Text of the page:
1. TBP binds the minor groove of the TATA box, causing a bend in the DNA and promoting the binding of more factors
  2. About 10 TAFs bind TBP to form TFIID
  3. TFIIA binds TFIID complex
  4. TFIIB binds the TFIID-TFIIA complex
  5. TFIIF recruites RNAPII to the promoter
  6. TFIIE and TFIIH join to form the functional PIC
TFIIH acts as a helicase to promote initiation and also has kinase activity to phosphorylate the CTD of RNAPII for promoter clearance.

TAFs are a diverse set of proteins that affect the ability of TBP to interact with the promoter, and these TAFs are particularly important when there is no TATA box on the gene.  These proteins can act as co-activators, functioning to recruit TFIID or interact with other transcription factors, for example.  Additionally, other TAFs have acetyltransferase, kinase, and ubiquitin-conjugating activities.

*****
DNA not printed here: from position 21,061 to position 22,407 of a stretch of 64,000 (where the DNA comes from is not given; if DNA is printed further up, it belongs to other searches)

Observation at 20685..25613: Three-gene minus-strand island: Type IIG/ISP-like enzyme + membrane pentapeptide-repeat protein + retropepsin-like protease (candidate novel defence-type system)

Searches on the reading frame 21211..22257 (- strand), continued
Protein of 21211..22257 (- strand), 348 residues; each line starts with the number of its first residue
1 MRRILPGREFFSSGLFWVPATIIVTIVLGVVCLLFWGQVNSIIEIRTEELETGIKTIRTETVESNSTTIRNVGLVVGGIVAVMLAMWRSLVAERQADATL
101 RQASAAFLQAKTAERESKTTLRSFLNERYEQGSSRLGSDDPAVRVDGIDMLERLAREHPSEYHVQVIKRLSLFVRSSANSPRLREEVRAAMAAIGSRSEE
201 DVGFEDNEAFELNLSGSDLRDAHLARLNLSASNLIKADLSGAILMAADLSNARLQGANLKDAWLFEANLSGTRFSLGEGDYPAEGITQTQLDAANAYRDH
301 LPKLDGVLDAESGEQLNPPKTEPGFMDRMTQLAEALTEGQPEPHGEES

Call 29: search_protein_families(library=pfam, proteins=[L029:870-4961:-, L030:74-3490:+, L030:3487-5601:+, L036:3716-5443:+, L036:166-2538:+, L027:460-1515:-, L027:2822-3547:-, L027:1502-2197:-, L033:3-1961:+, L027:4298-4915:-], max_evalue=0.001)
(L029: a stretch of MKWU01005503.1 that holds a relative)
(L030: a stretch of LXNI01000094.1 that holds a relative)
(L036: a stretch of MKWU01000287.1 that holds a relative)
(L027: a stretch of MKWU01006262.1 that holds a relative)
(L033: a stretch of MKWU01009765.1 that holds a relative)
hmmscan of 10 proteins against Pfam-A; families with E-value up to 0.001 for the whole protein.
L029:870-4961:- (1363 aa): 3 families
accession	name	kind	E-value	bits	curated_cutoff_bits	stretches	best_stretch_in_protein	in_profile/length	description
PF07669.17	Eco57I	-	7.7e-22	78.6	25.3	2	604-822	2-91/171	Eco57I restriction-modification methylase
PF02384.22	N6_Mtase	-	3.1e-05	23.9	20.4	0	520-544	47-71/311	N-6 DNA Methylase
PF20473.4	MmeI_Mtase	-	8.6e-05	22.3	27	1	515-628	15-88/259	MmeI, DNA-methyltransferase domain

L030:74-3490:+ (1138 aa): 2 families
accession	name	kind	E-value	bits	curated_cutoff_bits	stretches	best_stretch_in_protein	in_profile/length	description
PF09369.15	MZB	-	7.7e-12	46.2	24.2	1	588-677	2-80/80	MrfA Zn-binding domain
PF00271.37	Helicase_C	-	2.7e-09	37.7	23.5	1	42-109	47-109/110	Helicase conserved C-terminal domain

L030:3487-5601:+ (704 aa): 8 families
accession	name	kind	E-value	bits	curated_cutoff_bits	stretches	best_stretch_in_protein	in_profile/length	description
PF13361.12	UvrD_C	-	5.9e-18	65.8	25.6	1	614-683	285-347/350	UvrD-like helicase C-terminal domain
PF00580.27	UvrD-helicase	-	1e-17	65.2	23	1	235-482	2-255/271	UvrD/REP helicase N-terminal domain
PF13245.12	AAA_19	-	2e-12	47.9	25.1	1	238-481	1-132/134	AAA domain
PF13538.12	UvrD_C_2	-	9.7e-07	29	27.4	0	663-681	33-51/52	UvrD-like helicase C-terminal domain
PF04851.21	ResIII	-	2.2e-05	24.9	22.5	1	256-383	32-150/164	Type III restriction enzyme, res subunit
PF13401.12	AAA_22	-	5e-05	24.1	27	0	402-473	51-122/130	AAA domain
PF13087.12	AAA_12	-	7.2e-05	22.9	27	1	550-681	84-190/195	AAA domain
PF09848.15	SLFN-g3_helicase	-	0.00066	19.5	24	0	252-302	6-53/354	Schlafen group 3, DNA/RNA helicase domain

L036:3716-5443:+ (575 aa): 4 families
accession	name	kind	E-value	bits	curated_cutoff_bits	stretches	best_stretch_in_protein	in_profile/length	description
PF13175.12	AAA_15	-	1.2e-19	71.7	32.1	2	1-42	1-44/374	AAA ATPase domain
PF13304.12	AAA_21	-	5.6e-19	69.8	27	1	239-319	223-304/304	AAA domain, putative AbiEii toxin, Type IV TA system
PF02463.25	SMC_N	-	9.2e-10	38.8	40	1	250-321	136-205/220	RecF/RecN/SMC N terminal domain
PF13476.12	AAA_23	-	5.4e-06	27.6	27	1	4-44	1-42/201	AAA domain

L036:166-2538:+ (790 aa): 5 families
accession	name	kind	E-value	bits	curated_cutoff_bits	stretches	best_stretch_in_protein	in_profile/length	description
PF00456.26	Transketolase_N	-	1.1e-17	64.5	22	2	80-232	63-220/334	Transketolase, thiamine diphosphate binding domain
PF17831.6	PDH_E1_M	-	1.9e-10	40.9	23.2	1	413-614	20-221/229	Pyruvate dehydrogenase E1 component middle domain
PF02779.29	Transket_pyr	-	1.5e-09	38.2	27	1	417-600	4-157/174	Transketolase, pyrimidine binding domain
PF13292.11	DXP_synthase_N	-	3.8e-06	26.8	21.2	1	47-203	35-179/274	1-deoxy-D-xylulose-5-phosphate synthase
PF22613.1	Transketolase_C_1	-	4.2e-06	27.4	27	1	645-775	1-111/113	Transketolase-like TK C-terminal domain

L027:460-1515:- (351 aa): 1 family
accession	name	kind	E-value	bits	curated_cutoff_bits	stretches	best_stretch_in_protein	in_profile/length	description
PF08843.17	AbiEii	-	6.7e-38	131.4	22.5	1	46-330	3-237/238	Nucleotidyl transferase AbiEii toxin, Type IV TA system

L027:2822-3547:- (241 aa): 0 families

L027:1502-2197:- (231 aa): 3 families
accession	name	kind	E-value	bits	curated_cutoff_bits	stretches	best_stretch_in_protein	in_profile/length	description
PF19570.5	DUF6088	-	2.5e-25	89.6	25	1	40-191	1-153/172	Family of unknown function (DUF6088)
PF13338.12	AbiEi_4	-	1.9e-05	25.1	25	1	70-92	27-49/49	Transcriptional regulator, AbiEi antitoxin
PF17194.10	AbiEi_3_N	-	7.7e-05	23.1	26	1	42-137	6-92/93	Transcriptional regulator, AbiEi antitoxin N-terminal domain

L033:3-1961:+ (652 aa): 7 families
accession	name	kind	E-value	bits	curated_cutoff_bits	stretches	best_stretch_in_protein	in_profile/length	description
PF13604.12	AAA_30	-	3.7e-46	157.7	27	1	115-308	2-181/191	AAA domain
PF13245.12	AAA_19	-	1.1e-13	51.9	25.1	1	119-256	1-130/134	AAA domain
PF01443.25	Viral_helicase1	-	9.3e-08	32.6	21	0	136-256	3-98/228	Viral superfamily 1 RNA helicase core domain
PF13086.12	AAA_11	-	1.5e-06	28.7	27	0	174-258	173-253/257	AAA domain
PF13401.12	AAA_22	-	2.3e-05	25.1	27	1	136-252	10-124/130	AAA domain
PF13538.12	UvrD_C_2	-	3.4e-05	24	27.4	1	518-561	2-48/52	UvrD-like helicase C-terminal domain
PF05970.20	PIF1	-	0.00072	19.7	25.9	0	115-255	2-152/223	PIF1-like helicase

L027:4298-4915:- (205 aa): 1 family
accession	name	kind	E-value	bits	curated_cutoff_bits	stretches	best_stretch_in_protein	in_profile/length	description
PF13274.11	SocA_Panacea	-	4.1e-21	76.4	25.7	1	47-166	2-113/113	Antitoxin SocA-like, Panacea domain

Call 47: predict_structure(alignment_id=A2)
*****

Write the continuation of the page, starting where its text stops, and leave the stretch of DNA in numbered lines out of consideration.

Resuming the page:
Mediator is a large protein complex that stimulates or inhibits the activity of RNAPII.  Other activators and inhibitors of transcription interact with mediator, sometimes at a long distance, and these signals are integrated to promote or inhibit RNAPII activity.  While not all subunits of mediator are necessary for transcription, some are required. 

After the formation of the PIC, transcription begins and the promoter is cleared, at which point the CTD on RNAPII is phosphorylated and the GTFs are released, except for TBP.  

Monday, June 7, 2010

More about Eukaryotic Transcription Initiation

Is it just me or does eucaryotic just look funny without the k?
Compared to prokaryotes (discussed previously), transcription in eukaryotes is complicated due to chromatin, multiple complexes, regulatory proteins, and a lack of transcription-translation coupling (one is in the nucleus; one is in the cytoplasm).  The complex that general transcribes genes into RNA is RNA polymerase II, which binds to specific sequences on the eukaryotic genome.  Genes in eukaryotes have several components, including enhancers, promoters and proximal elements, the TATA box, and the exons and introns of the gene.  The regulatory sequences surrounding a gene determine its transcription and utilization, accounting for temporal and spatial regulation of gene transcription.